The allure of youth is a fabulous thing. High energy, zest for life and the unconquerable feeling that you can walk through a brick wall all by your sheer will and determination! Till this day my mother calls me ‘Miss Independent’. I earned that nick name because of my can do attitude. There is hardly a thing I set my heart on that I will not strive to achieve, regardless of who agrees with me on the matter or not. This is what the foolishness of youth does to you. It makes you feel invincible, like there is nothing you cannot achieve and no one that can stop you. However after a few years on planet earth you begin to learn that what your elders see sitting down you cannot even begin to imagine standing on a hill. You make your mistakes and learn your own path to wisdom.
Wisdom, this is a tricky thing. Some people are wise by default, possibly, after learning from experience. While others repeat the same mistakes over and over again and for one reason or the other never learn the salient lesson from their mistakes. Personally, I have learnt the hard way to live within my means. Days of over spending on credit cards only to find that Loui and Gucci cannot pay my food and light bill. So, today, if I see something I cannot afford, I just say to myself “one day, Glory, one day” and move along. But this was not a lesson I learnt easily. Not at all. There was a time when I would spend all my weekly earning in three days and live the remaining four days feeling miserable, vowing to be smarter the following week only to repeat the same mistake in record time!
So you can image how awkward I feel when I meet people whose financial outlook differs widely from mine. I remember during my previous birthday in Lagos, I was unemployed at the time so I warned all my friends before hand that they would have to pay for their own food. A lot of people thought I was crazy! Someone even suggested that I borrow money to celebrate my birthday in grand style or use the financial gifts I was given to throw some lavish soiree. I couldn’t understand the logic behind their advice, why would someone who is currently unemployed loan money off people just to throw a party, surely if I needed cash it would be for other important things. But apparently ‘keeping up with the joneses’ regardless of your financial standing is the order of the day for most young people today.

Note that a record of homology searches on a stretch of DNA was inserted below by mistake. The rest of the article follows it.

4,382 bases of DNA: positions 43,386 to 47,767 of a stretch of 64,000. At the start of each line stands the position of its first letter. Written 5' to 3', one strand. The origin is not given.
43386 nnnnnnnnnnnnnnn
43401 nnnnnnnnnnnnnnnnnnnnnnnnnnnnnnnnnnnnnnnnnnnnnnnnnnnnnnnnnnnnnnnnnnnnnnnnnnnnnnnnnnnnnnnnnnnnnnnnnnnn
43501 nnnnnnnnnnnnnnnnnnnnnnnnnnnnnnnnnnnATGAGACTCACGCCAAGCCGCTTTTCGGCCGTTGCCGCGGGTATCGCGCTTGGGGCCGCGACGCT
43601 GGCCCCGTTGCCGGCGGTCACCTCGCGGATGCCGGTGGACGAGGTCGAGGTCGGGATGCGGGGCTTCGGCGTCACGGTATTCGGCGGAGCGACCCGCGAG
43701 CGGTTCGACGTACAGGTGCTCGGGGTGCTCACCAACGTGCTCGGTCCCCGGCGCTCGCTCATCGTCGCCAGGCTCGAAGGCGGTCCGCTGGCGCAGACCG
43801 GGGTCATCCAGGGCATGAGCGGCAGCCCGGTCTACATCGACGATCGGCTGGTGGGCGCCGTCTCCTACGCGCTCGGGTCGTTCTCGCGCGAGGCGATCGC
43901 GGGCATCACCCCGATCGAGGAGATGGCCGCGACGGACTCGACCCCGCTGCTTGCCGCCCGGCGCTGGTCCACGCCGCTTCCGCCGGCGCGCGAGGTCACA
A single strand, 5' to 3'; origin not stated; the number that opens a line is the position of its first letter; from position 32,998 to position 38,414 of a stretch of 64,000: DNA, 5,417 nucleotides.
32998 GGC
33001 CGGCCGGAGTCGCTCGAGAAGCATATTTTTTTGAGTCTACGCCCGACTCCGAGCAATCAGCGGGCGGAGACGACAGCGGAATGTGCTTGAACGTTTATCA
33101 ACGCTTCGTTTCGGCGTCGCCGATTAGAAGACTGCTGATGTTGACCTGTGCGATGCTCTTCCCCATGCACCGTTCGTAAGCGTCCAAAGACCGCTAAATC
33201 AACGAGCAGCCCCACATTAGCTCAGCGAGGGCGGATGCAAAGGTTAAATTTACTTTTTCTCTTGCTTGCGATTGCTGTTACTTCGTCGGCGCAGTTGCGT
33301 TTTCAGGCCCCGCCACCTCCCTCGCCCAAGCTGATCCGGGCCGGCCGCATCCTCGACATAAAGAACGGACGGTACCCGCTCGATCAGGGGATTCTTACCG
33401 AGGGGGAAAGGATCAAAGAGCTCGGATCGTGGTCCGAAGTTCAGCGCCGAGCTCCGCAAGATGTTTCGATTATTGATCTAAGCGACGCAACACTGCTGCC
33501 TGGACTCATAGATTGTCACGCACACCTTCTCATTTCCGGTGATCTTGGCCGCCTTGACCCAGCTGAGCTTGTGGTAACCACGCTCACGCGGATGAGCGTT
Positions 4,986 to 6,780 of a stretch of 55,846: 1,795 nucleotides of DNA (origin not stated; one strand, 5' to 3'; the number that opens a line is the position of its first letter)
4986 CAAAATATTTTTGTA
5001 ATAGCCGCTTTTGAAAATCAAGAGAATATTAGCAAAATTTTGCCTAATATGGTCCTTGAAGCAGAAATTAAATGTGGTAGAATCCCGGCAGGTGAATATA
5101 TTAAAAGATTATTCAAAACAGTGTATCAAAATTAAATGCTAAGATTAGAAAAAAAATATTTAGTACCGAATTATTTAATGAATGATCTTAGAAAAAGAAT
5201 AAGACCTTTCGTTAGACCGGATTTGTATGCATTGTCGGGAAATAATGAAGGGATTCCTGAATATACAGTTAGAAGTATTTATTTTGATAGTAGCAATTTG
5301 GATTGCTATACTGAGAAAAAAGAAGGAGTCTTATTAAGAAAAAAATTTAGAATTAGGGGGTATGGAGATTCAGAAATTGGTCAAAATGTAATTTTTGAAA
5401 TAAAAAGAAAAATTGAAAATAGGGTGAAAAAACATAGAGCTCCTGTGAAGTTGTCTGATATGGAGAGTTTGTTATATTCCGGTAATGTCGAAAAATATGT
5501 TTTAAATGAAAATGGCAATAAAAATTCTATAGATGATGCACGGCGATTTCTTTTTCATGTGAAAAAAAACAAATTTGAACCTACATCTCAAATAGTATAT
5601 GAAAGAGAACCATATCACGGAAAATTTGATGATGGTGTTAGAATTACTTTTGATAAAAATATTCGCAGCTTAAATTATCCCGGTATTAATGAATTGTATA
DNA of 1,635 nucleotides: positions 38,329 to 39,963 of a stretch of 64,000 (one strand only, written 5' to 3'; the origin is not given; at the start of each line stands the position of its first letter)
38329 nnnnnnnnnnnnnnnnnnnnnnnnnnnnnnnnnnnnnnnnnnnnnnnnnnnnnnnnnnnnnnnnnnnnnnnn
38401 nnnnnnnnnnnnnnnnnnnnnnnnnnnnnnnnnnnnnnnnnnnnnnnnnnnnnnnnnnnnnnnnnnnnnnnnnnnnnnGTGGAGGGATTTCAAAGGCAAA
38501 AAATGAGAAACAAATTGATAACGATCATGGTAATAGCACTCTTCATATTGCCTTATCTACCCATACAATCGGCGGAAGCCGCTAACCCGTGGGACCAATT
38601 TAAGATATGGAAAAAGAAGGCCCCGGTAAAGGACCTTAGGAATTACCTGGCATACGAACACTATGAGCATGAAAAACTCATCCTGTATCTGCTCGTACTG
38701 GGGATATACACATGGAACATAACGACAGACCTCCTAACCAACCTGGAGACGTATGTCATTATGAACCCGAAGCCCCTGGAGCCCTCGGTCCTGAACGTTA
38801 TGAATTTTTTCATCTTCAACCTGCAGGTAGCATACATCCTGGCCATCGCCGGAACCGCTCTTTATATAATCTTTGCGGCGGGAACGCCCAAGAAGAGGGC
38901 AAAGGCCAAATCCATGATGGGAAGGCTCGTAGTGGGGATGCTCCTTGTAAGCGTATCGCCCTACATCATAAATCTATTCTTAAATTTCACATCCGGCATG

It still amazes me how people can pay five, even six or seven times for a pair of shoes or for a weave! Like really, are you kidding me? A friend of mine who sells clothes and hair is constantly complaining about how she has to chase people all round the 37 States (including FCT) of Nigeria to collect her cash. According to her, it is the so called ‘socialites’ that are the worst culprits. She recently told me about a particular customer of hers who is notorious for buying goods and disappearing for months on end. Recently, this customer bought a pair of shoes for N150,000 and told her she would send her driver the next day with the cash. True to her word, the driver arrived the very next day but instead came with a cheque for half the amount post dated for 6 months!
Another friend of mine recently threw her 30th birthday dinner at a popular location on the Island. Endless bottles of champagne and food for all! She must have had over 30 people present and she kept asking everyone to order as they wished on her. I thought nothing of it at the time, after all not all fingers are equal. Two days after the party, this same friend called and asked for a rather huge loan, which she would payback in monthly installments. I assumed she must have bankrupted herself after her lavish party and willing obliged her without asking many questions. Only to later learn that she had borrowed similar amounts from mutual friends’ months before and was yet to repay. When I approached her on the issue, she explained that she was trying to gather shopping money for her regular summer trip overseas and would repay all debts on her return. To say I was perplexed, would be an understatement. This is a girl, who has what I imagine to be a well paid job, and constantly has some designer gear straddled on her limbs. I couldn’t understand why she would need to live a life that was clearly well beyond her means.
It does seem that the average young Nigerian is more into appearances than anything else. Off course there is absolutely nothing wrong in looking good and enjoying the finer things of life. After all, why do we all break our backs seeking gainful means of employment? But I really do think some of us need to draw a finer balance between our priorities and the weight of our wallets. Our parents have the houses and cars we see today because they employed the simple rule of savings and investing, not because they spent the last dime of their pay cheque on a new car, and ate garri for the remaining 3 weeks. They managed to send us to good schools because many times they themselves went without the so called finer things in life. However, I think that despite the many sacrifices of the previous generations, our generation is more interested in ‘looking’ the part without doing the necessary work to get there. We, myself included, need to begin to review our priorities. How much are we saving? What is the proportion of our assets to liabilities? Are we living within our means or struggling to live in someone else’s contrived notion of how we should be living? Maybe its time we started thinking about buying land, stocks or investing our hard earned cash in places where we can draw some form of honest return. Adopting such principles not only ensure that we covered for the rainy day, but also help in securing our future. After all, being and remaining fabulous also involves thinking about the future as well as the present.
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